In this chapter we have investigated the perturbations on a spinorial field propagating in a generalized version of the charged Nariai spacetime. Besides the separability of the degrees of freedom of these perturbations, one interesting feature of this background is that the perturbations can be analytically integrated. They all obey a Schrödinger-like equation with an integrable potential that is contained in the Rosen-Morse class of integrable potentials. Such an equation admits two linearly independent solutions given in terms of standard hypergeometric functions. This is a valuable property, since even the perturbation potential associated to the humble Schwarzschild background is nonintegrable, despite the fact that it is separable. We have also investigated the QNMs associated to this spinorial field. Analyzing the Eq. (59), namely,

ωD=±m2+q2Q12R12+L2+iR1n+12,E60

it is interesting to note that the imaginary parts of the QNFs, which represent the decay rates, do not depend on any details of the perturbation; rather, they only depend on the charges of the gravitational background through the dependence on R1. On the other hand, the real parts of the QNFs depend on the mass of the field and on the angular mode of the perturbations. Another fact worth pointing out is that the fermionic field always has a real part in its QNFs spectrum, meaning that it always oscillates. This is not reasonable. Indeed, for Klein-Gordon and Maxwell perturbations in the D-dimensional Nariai spacetime, their QNFs are equal to [36].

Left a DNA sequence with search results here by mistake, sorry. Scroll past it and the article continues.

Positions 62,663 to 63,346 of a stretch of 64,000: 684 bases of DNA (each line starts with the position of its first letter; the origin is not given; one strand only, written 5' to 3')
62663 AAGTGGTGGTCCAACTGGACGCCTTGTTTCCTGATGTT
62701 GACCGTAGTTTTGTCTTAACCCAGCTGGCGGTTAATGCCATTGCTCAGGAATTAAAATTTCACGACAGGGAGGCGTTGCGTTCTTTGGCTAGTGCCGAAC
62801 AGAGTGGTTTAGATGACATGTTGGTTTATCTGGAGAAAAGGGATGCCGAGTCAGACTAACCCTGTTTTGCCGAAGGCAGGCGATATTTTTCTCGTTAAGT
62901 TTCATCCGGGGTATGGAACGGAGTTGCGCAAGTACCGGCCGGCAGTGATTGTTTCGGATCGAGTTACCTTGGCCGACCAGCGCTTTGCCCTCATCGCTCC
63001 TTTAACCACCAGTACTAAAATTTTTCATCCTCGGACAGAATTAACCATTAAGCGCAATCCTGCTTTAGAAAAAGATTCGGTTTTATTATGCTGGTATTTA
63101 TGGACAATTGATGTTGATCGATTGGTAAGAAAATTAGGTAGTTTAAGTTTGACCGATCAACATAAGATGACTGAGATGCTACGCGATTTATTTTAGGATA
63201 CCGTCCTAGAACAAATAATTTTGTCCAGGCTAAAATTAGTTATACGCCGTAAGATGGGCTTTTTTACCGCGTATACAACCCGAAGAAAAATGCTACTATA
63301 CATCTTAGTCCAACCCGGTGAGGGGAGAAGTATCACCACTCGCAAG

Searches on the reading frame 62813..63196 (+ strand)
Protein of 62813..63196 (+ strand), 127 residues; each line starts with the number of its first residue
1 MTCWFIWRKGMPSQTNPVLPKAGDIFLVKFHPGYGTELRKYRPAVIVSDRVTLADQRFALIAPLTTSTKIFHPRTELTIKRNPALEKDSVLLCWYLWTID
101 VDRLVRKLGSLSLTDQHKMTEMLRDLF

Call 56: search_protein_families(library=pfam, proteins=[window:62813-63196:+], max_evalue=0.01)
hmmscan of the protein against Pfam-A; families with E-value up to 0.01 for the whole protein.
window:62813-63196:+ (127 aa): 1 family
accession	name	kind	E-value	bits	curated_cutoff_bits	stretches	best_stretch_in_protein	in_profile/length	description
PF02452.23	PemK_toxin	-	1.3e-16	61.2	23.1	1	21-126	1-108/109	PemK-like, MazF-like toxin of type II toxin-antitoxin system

ωKG=±m2+j=2djj+1Rj214R12iR1n+12,ωM=±j=2djj+1Rj214R12iR1n+12,E61

where jand mj are integers, mjj, and 0. Due to the negative factor 1/4R12inside the square root appearing in the bosonic spectrum, it follows that for small enough R1, along with small enough mass and angular momentum, the argument of the square root can be negative, so that this term becomes imaginary.

To finish, we believe that a good exercise is to calculate the QNFs of the gravitational field in D-dimensional generalized charged Nariai spacetime. Research on the latter problem is still ongoing and, due to the great number of degrees of freedom in the gravitational field, shall be considered in a future work. The next interesting step is the investigation of superradiance phenomena for the spin 1/2field. Although bosonic fields like scalar, electromagnetic, and gravitational fields can exhibit superradiant behavior in four-dimensional Kerr spacetime [46], curiously, this is not the case for the Dirac field [33]. Thus, it would be interesting to investigate whether an analogous thing happens in the background considered here.

Notes

  • The coefficient of Λ in S can be chosen of several manners. In particular, for any dimension D, in order to insure that the pure dS or pure AdS spacetimes are described by g tt = 1 − Λ / 3 r 2 , as occurs in the case D = 4 , this coefficient should be D − 1 D − 2 .
  • In D = 2 d + 1 , besides the 2 d Dirac matrices Γ a and Γ a ˜ , we need to add one further matrix, which will be denoted by Γ d + 1 given by Γ d + 1 = σ 3 ⊗ σ 3 … ⊗ σ 3 ⏟ d times .

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Joás Venâncio and Carlos Batista (November 11th 2019). Quasinormal Modes of Dirac Field in Generalized Nariai Spacetimes [Online First], IntechOpen, DOI: 10.5772/intechopen.89179. Available from: